New Infusion Therapies for Myasthenia Gravis – SOLIRISSpecialty Infusion Blog
Myasthenia gravis (MG) is a chronic autoimmune neuromuscular disorder that causes weakness in the eyeballs and eyelids and progresses to the head, neck, limb, and respiratory muscles. Communication impairment between nerve cells and muscles prevents muscle contractions from occurring, resulting in muscle weakness.
According to the Myasthenia Gravis Foundation of America, MG is relatively rare, affecting only between 14 and 20 out of every 100,000 people in the United States. However, it’s the most common primary disorder of neuromuscular transmission.
While there is no cure for MG, a few different treatment options are available. Rituximab (Rituxan) is an infusion therapy prescribed for patients who don’t respond to other treatments. However, a newer IV treatment with monoclonal antibodies, Soliris (eculizumab), has become the first antibody-based complement inhibitor approved in the U.S., Europe, and Japan to treat adults suffering from generalized MG.
What are the symptoms of Myasthenia Gravis?
The main symptom of MG is weakness in the skeletal muscles (muscles under your control) which occurs due to the muscles not contracting normally. When the body’s muscles fail to contract, they can’t respond to nerve impulses leading to blocked communication between the nerve and muscle.
Weakness from MG typically gets worse when the body is more active and improves with rest. Other symptoms of MG include:
- trouble talking/hoarse voice
- problems walking up the stairs or lifting objects
- facial paralysis
- difficulty breathing due to muscle weakness
- difficulty swallowing/chewing
- drooping of eyelids
- double vision
MG is a unique disease as not everyone will experience every symptom, and muscle weakness can change from day to day for each patient. Symptoms will most likely get more severe over time if left untreated.
What causes Myasthenia Gravis?
There are two leading causes of MG. Many people with MG have antibodies which instead of helping to fight off infections, viruses, and other threats to the body, mistakenly destroy, damage, or block acetylcholine receptors. Fewer receptors result in the muscles becoming weaker due to not contracting correctly.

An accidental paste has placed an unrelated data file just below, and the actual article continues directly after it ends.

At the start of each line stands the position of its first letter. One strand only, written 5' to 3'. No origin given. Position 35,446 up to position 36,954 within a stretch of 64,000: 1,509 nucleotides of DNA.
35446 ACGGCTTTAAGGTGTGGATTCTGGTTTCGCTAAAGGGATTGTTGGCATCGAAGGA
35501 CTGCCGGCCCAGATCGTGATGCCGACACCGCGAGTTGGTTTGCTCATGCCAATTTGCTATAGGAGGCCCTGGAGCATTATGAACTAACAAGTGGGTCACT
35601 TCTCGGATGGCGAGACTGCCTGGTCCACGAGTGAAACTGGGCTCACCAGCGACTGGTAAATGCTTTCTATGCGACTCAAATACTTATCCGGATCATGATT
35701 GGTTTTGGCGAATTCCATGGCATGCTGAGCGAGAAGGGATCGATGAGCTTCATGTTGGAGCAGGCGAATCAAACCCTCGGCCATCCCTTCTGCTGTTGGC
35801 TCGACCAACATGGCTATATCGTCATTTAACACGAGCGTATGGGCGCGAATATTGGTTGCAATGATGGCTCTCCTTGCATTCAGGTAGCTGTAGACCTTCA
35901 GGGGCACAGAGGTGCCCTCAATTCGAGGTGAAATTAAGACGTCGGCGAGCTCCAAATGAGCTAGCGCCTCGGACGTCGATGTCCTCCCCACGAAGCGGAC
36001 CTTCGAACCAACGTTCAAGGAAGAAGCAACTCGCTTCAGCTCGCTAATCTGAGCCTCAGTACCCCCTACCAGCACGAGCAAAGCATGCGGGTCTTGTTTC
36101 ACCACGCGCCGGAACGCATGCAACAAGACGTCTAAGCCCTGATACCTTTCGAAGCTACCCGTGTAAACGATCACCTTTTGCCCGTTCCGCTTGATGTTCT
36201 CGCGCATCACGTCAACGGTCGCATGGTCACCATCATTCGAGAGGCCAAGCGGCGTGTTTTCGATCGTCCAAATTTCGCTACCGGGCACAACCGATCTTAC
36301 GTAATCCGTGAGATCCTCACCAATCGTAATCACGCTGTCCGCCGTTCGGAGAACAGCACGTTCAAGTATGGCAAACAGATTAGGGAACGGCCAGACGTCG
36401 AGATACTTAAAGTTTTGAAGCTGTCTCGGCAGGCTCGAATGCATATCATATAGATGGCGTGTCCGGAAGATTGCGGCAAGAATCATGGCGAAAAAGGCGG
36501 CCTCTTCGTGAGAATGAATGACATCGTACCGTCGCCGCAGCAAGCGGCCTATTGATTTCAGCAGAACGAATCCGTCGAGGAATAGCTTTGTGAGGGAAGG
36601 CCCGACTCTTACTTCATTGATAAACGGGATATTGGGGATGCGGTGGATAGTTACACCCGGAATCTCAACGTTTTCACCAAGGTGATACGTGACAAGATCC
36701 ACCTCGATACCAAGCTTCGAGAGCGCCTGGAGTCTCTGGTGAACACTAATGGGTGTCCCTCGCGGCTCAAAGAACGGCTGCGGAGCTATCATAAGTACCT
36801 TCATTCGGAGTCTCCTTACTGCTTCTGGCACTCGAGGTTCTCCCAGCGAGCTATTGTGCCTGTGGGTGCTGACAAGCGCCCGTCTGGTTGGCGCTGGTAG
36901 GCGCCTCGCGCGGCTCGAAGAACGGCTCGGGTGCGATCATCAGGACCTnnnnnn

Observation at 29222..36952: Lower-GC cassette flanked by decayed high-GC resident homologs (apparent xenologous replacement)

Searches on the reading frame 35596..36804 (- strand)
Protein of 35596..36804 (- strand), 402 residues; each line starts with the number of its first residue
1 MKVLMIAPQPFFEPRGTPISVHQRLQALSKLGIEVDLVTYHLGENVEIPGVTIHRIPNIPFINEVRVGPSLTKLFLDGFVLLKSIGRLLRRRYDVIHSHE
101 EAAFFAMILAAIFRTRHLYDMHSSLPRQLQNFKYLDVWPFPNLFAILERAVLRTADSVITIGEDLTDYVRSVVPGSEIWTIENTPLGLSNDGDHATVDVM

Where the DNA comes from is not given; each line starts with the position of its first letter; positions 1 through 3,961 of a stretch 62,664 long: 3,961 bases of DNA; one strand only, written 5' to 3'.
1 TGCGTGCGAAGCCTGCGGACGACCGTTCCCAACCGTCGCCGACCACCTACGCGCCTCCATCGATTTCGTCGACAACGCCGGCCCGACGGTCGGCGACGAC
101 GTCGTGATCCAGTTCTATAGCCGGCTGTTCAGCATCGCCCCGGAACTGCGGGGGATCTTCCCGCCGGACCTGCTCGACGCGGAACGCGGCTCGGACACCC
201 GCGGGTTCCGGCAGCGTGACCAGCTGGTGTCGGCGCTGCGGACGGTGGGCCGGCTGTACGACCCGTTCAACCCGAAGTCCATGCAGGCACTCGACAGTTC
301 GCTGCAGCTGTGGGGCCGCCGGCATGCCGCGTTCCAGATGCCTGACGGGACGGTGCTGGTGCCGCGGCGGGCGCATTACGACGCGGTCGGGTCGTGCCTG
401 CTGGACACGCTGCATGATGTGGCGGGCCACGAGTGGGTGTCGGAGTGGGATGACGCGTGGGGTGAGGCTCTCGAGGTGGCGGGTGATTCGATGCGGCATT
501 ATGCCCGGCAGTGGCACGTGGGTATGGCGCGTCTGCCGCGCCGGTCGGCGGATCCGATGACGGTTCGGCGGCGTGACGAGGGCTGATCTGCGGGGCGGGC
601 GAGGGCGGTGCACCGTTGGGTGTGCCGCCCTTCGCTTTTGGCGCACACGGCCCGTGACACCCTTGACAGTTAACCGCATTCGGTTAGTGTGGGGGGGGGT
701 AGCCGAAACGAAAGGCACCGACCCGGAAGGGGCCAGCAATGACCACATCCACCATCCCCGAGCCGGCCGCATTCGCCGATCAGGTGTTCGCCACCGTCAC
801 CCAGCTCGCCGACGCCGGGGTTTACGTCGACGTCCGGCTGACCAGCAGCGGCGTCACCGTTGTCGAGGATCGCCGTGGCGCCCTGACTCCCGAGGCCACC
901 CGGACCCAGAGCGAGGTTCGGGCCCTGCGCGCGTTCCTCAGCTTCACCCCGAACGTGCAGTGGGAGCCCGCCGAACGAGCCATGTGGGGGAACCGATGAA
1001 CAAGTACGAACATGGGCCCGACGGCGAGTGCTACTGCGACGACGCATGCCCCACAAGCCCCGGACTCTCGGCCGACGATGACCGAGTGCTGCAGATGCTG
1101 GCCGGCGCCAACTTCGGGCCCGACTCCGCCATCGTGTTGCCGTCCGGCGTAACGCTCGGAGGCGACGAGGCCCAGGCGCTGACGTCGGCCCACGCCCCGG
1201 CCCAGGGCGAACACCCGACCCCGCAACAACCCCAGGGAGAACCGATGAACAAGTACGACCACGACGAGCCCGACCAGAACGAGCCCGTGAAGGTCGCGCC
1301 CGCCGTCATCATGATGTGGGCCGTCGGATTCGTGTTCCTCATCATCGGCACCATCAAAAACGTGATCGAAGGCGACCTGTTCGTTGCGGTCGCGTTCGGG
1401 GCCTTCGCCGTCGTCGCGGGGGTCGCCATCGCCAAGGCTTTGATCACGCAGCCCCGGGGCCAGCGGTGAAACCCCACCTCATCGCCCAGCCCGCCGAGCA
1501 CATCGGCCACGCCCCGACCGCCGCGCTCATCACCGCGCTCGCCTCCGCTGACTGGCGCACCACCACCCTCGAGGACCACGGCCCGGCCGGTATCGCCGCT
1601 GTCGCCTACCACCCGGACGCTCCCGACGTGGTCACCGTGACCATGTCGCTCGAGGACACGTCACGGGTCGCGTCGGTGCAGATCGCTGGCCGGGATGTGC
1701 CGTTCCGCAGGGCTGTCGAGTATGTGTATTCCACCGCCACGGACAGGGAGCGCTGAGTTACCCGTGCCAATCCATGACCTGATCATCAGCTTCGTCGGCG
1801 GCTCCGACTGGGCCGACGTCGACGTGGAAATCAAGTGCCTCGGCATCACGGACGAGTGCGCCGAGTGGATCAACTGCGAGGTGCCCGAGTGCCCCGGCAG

In some cases, the immune system attacks other proteins, such as muscle-specific kinase, which is essential for helping to maintain the function of the neuromuscular junction.
While the specific cause of the abnormal autoimmune response is unknown, researchers believe that the thymus gland may help trigger or support the production of the harmful antibodies that interrupt nerve-muscle communication.
How Soliris works
By binding to the C5 protein, Soliris works by blocking and preventing the generation of the terminal complement cascade (TCC), a part of the immune system that consists of a series of reactions that trigger the adverse immune response.
Possible side effects of Soliris
As with any medication, there is a risk of side effects when taking Soliris. Common side effects include:
- muscle pain
- back pain
- cold symptoms (stuffy nose, sneezing, or sore throat)
Although rare, serious side effects may occur. You should reach out to your doctor if you experience:
- signs of infection (fever, persistent cough or sore throat, painful or frequent urination),
- muscle cramps
- swelling hands/ankles/feet,
- fast heartbeat
- changes in the amount of urine output
Soliris is administered through an infusion, so you should let your doctor or nurse know if you experience the following symptoms during your treatment:
- chest pain
- trouble breathing/shortness of breath
- swelling of your face, tongue, or throat
- feeling faint or like you may pass out
Soliris in clinical trials
Clinical trials of Soliris were done on adult MG patients who had two or more failed immunosuppressive treatments over 12 months and continued to suffer from significant unresolved disease symptoms.
Patients taking Soliris reported a 60% improvement in their quality of life. They also showed decreased symptoms, including improvement in their double vision, drooping of the eyelids, swallowing, speech, breathing, and muscle weakness.
While Soliris is not a cure for those living with MG, it has shown significant improvements in supporting improved functionality of MG patients as well as helping to treat and manage their symptoms that had not previously shown improvement with the use of previous treatments or medications.
Living with MG requires an individualized treatment plan that often includes medication, diet and lifestyle changes, and mental health care. Specialty Infusion Centers collaborate with your specialist to provide infusion therapy for MG based on your predetermined treatment plan. Our centers offer private suites, amenities, and flexible evening and weekend appointments. All you have to focus on is feeling better! Reach out to us to learn more or get started today.